How might you approach this exercise of decoupling your expertise? By answering these:
- What am I most comfortable doing?
- In what areas am I better than most other people around me?
- What skills do I receive most appreciation for?
- If I was sitting on a table with a diverse but extremely smart and talented group of people, what skills would I ‘bring to the table’?
- What are some skills or areas of expertise that I don’t have right now but can confidently develop in a reasonable period of time?
Your expert skills fill up the blue circle.
Now, I know exactly what you’re thinking! Frameworks are good when people (read MBAs and consultants) want to act smart. But they don’t actually work in real life, do they?
Yes, they do. Let me illustrate this, with some (fun) examples. Let’s see how the career discovery process for some of the most famous personalities might have worked, if they were to apply this framework.
Let’s start at the beginning of this article and see what Elon Musk might have ended up doing, if he’d followed the above framework right after his time at Wharton.
Here’s how Elon Musk’s dialogue with himself would have gone:
Overarching vision of life:
“What is most important to me?”
Safeguarding and saving the future of humanity. Having a significant influence on the future of humanity.
What means have others employed to successfully attain the same end as I desire?
This is an unconventional vision that only I’m capable of having and fulfilling. Yet, most commonly understood ways to influence and save the future of humanity are through:
- Political leadership
- Social sector leadership
- Business leadership
- Tech leadership
In the past, what have I done to satisfy my vision?
Nothing much really. But soon I’ll more than account for this 20-something years of inactivity.
What are some of the things I can do in the future to meet my vision?
Resolve problems in areas that will be most important to humanity in the future. What are these? (Continues after a short pause) Of course, these are the internet; sustainable energy; space exploration, in particular the permanent extension of life beyond Earth; artificial intelligence; and reprogramming the human genetic code. I can resolve problems by becoming either an academic leader or an engineer turned business leader. It’s important to keep in mind that engineers and business leaders have a more tangible, quicker real-life impact than research scholars. So maybe I should become a tech+business leader to attain my vision. Building my own tech company seems like a good starting point.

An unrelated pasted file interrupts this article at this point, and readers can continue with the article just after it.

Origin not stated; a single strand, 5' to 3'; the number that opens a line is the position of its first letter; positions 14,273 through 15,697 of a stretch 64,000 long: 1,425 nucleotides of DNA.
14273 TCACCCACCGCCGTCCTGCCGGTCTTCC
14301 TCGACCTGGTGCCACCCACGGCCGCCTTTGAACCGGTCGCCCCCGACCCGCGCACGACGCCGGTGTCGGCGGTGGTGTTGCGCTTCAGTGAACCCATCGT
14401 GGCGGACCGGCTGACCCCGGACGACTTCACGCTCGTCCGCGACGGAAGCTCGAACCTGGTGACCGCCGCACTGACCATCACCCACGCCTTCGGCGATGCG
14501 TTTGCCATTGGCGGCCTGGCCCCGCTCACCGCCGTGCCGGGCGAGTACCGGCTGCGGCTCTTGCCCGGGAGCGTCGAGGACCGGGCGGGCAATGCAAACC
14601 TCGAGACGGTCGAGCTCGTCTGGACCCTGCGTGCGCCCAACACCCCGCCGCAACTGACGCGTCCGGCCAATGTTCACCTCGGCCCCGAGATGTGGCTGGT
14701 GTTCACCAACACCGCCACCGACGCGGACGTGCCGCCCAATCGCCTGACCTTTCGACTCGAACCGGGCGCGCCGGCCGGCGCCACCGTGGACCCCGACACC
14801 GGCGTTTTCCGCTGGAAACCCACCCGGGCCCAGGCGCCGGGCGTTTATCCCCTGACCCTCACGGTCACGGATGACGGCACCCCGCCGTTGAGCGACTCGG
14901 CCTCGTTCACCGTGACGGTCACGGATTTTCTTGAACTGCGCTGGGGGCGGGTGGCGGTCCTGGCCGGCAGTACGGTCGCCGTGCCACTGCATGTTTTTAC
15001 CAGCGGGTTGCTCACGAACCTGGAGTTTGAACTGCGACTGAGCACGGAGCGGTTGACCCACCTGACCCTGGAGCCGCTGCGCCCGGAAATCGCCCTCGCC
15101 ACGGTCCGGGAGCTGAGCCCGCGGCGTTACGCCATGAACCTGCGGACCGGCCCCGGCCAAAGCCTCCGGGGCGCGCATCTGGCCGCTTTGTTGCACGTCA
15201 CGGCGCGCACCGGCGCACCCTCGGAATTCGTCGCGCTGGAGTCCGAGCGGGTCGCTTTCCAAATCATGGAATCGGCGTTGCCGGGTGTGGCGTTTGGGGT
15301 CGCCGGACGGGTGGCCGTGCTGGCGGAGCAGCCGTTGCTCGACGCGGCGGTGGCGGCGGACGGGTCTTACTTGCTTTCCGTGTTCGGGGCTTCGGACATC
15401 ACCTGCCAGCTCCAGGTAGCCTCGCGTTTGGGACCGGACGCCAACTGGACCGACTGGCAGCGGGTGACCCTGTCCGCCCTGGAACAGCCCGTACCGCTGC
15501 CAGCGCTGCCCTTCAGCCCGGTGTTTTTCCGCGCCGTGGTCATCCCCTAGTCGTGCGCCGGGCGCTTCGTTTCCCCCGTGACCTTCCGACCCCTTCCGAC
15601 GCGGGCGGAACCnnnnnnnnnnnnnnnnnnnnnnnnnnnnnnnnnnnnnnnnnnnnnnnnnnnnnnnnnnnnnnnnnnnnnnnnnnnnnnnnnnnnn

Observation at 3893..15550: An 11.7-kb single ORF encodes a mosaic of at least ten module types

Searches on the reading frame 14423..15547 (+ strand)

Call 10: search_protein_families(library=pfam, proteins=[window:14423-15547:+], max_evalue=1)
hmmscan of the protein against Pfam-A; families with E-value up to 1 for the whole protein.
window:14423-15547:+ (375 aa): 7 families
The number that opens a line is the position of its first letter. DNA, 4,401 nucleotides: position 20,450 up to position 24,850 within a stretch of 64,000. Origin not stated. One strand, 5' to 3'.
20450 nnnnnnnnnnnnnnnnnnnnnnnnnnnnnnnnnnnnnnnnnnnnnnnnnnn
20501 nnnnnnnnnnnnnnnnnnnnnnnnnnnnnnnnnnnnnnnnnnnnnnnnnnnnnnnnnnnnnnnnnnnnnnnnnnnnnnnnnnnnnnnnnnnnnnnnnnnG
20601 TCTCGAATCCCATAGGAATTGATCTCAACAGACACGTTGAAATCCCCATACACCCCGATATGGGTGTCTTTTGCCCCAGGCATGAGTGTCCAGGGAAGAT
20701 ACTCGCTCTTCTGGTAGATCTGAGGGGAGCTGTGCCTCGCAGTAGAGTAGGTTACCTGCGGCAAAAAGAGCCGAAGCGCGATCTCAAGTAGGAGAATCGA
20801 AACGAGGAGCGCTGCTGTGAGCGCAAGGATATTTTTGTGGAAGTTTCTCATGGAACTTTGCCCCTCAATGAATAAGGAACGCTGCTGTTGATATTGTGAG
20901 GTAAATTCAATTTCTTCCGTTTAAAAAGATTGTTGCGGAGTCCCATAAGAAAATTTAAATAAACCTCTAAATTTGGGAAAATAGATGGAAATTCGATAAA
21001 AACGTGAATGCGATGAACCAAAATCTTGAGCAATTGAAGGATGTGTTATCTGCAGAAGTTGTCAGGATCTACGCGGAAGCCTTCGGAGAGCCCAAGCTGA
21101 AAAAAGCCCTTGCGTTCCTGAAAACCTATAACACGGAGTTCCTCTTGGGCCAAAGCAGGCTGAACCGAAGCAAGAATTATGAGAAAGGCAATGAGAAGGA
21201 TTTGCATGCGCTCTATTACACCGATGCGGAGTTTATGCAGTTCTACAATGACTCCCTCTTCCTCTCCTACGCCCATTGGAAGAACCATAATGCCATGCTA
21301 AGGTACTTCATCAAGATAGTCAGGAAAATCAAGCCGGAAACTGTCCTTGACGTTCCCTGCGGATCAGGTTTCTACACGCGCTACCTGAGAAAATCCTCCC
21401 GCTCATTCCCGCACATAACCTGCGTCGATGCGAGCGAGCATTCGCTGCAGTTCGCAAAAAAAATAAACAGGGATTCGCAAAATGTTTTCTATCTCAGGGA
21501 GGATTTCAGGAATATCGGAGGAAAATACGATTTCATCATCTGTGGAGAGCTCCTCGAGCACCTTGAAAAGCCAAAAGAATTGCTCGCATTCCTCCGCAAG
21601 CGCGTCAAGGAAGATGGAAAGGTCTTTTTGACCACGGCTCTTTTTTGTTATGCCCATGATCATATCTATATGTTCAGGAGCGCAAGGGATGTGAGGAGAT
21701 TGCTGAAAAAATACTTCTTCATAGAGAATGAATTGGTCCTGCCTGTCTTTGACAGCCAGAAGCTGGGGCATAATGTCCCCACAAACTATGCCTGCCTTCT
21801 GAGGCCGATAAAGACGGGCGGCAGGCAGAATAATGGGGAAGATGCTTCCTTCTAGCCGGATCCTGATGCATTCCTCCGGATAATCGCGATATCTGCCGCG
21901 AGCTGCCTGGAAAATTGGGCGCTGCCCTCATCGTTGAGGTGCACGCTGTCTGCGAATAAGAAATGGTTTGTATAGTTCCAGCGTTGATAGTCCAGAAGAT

From past experiences, what have I enjoyed doing the most? OR If I had no obligations, how would I spend my time?
- Reading, learning new things and solving complex problems
- Engaging in Physics, Mathematics, Science related problems and experiments
- Innovating, building, creating things
What aspects of a project or task do I like the most?
- Intellectual stimulation
- The actual implementation to realize value, to drive change and real-life impact
Are there certain values, or causes that I care deeply about?
Safeguarding the future of humanity.
What am I most comfortable doing?
Using my brain power to understand and solve complex problems. Brewing ideas and implementing them.
In what areas, am I better than most other people around me? OR What skills do I receive most appreciation for? OR If I was sitting on a table with a diverse but extremely smart and talented group of people, who would I ‘bring to the table’?
Understanding science, mathematics, physics. Learning complex, new things by reading. Solving all sorts of complex problems. Everything.
What are some skills or areas of expertise that I don’t have right now, but I’m confident I can develop in a reasonable period of time?
- Academic research
- Starting wildly successful businesses in Tech
- Pretty much anything!
- Since I care about saving the future of humanity, and want to have influence on this future, it makes sense to work in one of the 5 areas that I believe will most profoundly impact the future of our race.
- Since research takes time to drive real life impact, and since I care about creating value and driving change, I should instead work as an engineer or better even, as an entrepreneur.
- This makes more sense than working as a political leader or a social worker (which also significantly impact the future of humanity) because the realm of technology actually excites me. It is both my passion and expertise.
See, this could have saved Elon Musk the effort of applying to Stanford’s PhD program, starting it only to dropout 2 days later. And he would have directly proceeded to start PayPal.
To illustrate another example, let’s apply this framework to a fictitious character whose vision, expertise and passion will be clear from the Venn diagram. Please note that this next illustration is purely a work of fiction. Any resemblance to actual persons, living or dead, or actual events is purely coincidental.
This illustration shows the importance of applying this framework not only to figure out the right career opportunity for you, but also to avoid costly mistakes that can ruin personal as well as societal welfare.
Why not use this to find your next career step?**
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* This is not to say that you shouldn’t work on your weaknesses, or that you shouldn’t try to develop new skills. You definitely should! All I’m saying is that your areas of expertise (or areas with potential to develop future expertise) should form the core of what you choose to do. Or that the core of what you choose to do should fall within your zone of existing or potential areas of expertise.
** It is important to note that the framework can only help you choose a rough, long-term career path and an exact short-term opportunity. You can use it as a guiding tool in making decisions, especially to evaluate between multiple options or opportunities. However, don’t expect it to dictate a fully laid-out career path, from start to end. It is neither possible, nor advisable to plan to such an extent. Because a lot of these decisions are based on exogenous factors. Like Sheryl Sandberg said during a recent Authors@Wharton event at UPenn, “While I was doing my MBA and planning my career, Mark Zuckerberg was still in elementary school.” Nothing would have helped her plan for Facebook. However, this framework would definitely help in getting some clarity on long-term goals and on short-term means to fulfilling those goals.